Tom Rusnak switches off carts during his three-minute shopping spree. Image Credit: Megan Hansen
by MEGAN HANSEN, Whidbey Examiner Co-Editor
Nov 18, 2015
Tom Rusnak of Coupeville raced through Prairie Center Red Apple with speed and determination Saturday.
The rules were simple: Grab as much as you can in three minutes; only grab up to three of a single item; no meat and no alcohol.
Rusnak was the lucky winner of the Coupeville Lions Club annual Shopping Spree. Roughly $1,800 in tickets were sold and in those three minutes, Rusnak managed to grab nearly $750 in food items from about half the store.
“Three minutes went fast,” he said. “I thought I’d get farther.” While Rusnak can keep all of the items from the spree, he opted to donate part of his haul to Gifts From the Heart foodbank.
Lion Penny Barville said Rusnak’s haul was the largest to date. After paying his tab with funds from ticket sales, the Lions donate all remaining proceeds from the raffle to the food bank as well.
from Molly Hughes, June 2015
This FREE breakfast and lunch program was a partnership between GFTH, Coupeville Boys and Girls Club, Food Lifeline, and the USDA.
In the spring, Food Lifeline contacted me to see if we wanted to be a part of this program. USDA pays for it, and Food Lifeline organizes it. This is the same free lunch program that the south end has had for three years and Spin Cafe in Oak Harbor ran for the second summer. Food Lifeline provides the food, delivers it to us once a week, and provides all the marketing material. We just had to come up with the volunteers to run it. How could I say "no" to this offer? There has been a "feeling" in the community that we needed a summer meals program; this was a chance for us to test for that need. Food Lifeline is also trying to establish some partnerships with Boys and Girls Clubs; however, they didn't even know we had a Club in Coupeville when they contacted me.
From the beginning, I wanted to develop an entirely new group of volunteers to run this program; I didn't want to ask the current food bank volunteers to take on yet another program, and the Boys and Girls Club did not have the staff to organize it.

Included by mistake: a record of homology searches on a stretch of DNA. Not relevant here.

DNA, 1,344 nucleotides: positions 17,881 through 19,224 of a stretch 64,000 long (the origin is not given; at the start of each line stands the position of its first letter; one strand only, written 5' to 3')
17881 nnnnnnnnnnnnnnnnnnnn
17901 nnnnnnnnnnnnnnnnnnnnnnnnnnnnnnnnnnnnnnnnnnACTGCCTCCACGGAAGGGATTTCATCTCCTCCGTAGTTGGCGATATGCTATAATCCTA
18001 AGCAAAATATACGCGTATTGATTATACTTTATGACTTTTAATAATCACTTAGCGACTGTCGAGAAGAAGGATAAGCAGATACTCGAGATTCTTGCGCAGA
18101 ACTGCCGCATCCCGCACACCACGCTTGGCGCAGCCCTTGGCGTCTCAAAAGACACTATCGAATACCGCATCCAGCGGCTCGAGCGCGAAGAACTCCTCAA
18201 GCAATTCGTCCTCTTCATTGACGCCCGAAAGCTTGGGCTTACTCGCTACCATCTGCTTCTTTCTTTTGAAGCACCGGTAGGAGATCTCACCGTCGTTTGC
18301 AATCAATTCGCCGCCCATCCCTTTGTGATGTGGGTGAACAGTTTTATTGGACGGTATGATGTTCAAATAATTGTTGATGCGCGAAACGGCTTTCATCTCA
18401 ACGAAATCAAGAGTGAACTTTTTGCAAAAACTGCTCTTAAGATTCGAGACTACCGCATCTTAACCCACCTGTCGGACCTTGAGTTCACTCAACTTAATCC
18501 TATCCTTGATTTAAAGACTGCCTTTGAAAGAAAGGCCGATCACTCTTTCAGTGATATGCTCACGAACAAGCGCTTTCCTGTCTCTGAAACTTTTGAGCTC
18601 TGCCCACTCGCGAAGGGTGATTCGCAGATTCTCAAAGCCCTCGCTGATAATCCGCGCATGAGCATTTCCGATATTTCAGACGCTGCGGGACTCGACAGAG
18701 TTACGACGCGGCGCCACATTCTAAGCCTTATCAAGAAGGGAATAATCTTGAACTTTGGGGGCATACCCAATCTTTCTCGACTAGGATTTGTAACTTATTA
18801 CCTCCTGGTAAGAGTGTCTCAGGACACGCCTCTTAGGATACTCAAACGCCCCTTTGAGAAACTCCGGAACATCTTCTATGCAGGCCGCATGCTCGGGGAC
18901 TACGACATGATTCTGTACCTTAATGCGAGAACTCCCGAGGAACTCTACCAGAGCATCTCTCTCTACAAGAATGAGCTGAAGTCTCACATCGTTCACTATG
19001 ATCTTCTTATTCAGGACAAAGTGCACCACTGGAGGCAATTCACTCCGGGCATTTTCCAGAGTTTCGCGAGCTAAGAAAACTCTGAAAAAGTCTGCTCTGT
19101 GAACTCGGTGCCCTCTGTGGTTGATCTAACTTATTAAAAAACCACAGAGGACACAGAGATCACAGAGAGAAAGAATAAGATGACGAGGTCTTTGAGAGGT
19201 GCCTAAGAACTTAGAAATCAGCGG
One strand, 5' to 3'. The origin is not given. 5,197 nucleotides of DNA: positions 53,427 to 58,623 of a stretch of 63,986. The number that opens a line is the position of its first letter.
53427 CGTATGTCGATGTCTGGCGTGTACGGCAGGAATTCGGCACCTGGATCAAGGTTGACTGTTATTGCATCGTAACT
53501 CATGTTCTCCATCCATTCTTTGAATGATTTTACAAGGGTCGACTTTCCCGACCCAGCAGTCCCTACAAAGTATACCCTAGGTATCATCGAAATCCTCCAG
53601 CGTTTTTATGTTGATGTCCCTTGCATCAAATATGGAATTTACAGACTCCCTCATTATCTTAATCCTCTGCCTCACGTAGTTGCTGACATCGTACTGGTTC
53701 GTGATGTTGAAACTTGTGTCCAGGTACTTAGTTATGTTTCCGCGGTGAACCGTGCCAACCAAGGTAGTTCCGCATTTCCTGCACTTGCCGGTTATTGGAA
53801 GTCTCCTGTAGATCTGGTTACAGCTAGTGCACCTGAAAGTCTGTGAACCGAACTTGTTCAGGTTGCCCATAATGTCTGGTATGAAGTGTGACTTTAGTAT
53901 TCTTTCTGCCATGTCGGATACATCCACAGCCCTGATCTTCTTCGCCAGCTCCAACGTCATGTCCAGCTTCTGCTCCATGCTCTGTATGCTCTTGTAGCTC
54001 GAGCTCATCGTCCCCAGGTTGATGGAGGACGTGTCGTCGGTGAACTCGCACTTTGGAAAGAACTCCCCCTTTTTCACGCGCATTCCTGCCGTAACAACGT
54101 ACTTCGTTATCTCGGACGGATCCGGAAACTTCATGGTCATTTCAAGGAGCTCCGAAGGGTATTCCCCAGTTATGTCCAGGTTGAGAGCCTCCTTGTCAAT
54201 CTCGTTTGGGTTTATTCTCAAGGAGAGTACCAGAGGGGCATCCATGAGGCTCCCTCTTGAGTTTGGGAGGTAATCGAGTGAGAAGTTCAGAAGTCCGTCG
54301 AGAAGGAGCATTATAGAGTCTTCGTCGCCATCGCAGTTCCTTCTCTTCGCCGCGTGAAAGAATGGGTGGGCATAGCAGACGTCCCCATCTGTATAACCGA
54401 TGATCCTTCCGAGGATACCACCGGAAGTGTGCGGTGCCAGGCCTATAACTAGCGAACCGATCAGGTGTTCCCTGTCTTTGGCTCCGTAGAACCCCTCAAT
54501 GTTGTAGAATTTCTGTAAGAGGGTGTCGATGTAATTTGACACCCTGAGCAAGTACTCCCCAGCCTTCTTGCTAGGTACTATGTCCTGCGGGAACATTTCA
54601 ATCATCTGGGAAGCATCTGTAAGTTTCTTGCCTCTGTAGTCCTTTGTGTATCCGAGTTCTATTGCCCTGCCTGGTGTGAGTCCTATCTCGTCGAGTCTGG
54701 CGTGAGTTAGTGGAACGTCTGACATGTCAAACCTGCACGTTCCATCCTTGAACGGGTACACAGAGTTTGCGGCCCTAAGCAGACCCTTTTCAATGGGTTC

Here are the basics of the program:
- Free breakfasts and lunches are provided to anyone 18 years and younger who show up and want them. They don't have to be food bank clients or B&G Club members. No proof of income is needed. All meals are delivered in individual sacks preassembled by Food Lifeline. Breakfasts are shelf-stable sacks consisting of milk, cereal and fruit. Lunch sacks contain fresh food and have five of the following types of items: milk, juice, string cheese, yogurt, carrots, oranges, apples, dried fruit, fruit cups, tuna, peanut butter and jelly sandwich, crackers, hard boiled eggs, etc. Food Lifeline also provides additional shelf-stable lunch sacks for backup. All meals meet the USDA's nutrition requirements.
- The program includes a "share bin" where kids can leave any food they won't eat and other kids can take what they want if they are still hungry. Leftover food is being used by the B&G Club for snacks. I love a program that doesn't waste food!
- This program ran the entire 11 weeks of summer. During the first week we fed most of the B&G Club summer camp kids every day, but the program was open to everyone. We served breakfast at the food bank every day (8:00-8:30) and lunch there as well, except on Wednesdays when we served in Coupeville Town Park (noon-1:00).
- We sent postcards with program information home with every school kid the last week of school. We had posters around town. We had a great write-up in the paper asking for volunteers and talking about the program. We put up a sandwich board outside of the food bank when we were serving. I worked with the newspaper to run another article.